Promotion of Breast-Feeding, Health, and Growth among Hospital-Born Neonates, and among Infants of a Rural Area of Costa Rica

  • Leonardo Mata
  • María A. Allen
  • Patricia Jiménez
  • Maria E. García
  • William Vargas
  • María E. Rodríguez
  • Carlos Valerin


A decline in the incidence of breast-feeding in many developing nations has been recorded in recent years, often in conjunction with (a) rapid changes in way of life, (b) migration from rural to urban centers, (c) incorporation of women into the labor force (especially in industry), and (d) increase in stress, anxiety, and violence in transitional and modern societies. The marked decline in incidence and duration of breast-feeding throughout the world is a matter of international concern. The importance of breast-feeding, particularly in developing societies, stems from its health-promoting effect, as it provides the best food known for infants, protects the child against a variety of debilitating infectious processes, and encourages attachment between mother and infant.1–6 Furthermore, successful breast-feeding indirectly reduces the ills of bottle-feeding, especially in developing nations, as epidemiological observation in many countries has revealed that early weaning is often associated with severe infant malnutrition, neglect, child abuse, abandonment, and premature death.7–9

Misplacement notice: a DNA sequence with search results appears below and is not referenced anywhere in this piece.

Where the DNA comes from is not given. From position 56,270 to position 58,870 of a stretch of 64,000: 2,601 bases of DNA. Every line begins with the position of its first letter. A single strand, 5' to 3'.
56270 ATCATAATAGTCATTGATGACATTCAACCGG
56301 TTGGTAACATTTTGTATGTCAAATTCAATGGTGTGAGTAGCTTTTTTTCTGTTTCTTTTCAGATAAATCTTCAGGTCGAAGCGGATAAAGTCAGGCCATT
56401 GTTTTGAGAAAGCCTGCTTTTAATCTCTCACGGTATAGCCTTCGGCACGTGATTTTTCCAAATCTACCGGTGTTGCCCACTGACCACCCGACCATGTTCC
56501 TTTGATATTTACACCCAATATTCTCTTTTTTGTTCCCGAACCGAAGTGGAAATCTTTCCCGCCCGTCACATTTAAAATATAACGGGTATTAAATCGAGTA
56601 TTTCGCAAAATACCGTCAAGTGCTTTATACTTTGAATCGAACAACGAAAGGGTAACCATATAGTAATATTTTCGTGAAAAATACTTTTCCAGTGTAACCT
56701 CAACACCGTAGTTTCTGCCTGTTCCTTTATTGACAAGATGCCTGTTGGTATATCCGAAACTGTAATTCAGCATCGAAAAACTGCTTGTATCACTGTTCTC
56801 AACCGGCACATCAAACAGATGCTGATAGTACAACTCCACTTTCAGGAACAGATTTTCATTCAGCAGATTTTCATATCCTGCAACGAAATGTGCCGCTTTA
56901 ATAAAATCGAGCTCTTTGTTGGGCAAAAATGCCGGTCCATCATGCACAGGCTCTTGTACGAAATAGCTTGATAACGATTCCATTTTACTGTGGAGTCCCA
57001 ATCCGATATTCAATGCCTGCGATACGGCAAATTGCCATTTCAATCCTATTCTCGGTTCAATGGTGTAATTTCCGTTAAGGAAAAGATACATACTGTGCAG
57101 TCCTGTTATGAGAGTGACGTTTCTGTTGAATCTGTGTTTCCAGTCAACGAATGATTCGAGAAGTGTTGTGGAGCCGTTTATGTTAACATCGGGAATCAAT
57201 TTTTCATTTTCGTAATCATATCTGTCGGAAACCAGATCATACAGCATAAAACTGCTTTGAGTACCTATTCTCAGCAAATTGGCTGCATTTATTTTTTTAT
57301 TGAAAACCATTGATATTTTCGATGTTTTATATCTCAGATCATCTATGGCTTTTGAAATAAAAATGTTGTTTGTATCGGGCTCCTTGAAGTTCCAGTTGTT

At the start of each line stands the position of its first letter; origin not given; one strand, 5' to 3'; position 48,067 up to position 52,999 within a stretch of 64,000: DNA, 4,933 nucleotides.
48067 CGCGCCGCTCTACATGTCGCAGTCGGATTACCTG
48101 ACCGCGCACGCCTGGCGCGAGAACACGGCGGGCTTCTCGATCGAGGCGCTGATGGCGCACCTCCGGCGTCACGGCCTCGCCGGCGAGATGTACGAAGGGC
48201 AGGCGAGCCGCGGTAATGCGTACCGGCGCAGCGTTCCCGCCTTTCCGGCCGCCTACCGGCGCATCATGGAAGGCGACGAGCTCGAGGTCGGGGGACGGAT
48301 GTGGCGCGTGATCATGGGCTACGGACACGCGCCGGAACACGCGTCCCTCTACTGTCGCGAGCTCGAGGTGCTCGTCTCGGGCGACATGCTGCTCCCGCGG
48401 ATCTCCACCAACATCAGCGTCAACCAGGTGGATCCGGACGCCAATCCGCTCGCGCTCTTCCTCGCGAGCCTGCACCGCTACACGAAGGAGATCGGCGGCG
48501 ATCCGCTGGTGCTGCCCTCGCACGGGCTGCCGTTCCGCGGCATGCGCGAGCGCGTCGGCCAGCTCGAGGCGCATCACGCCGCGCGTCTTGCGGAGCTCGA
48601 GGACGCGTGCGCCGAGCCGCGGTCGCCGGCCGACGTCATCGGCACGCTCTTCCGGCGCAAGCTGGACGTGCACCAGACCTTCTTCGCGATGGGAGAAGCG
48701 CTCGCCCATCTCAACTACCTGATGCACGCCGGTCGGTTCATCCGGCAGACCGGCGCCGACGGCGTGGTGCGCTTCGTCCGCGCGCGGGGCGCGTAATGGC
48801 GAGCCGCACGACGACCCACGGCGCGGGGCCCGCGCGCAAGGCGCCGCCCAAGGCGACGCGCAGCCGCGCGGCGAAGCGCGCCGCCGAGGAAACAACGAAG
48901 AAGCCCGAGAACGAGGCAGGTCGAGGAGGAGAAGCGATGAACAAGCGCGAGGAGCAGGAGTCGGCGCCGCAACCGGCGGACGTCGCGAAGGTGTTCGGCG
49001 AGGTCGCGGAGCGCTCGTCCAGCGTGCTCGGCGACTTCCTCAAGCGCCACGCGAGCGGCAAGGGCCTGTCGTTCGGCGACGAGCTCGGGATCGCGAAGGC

Infant Mortality Infant Death Diarrheal Disease Formula Milk Hyaline Membrane Disease 
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Copyright information

© The United Nations University 1983

Authors and Affiliations

  • Leonardo Mata
    • 1
  • María A. Allen
    • 1
  • Patricia Jiménez
    • 1
  • Maria E. García
    • 1
  • William Vargas
    • 1
  • María E. Rodríguez
    • 1
  • Carlos Valerin
    • 1
  1. 1.Instituto de Investigaciones en SaludUniversidad de Costa RicaSan PedroCosta Rica

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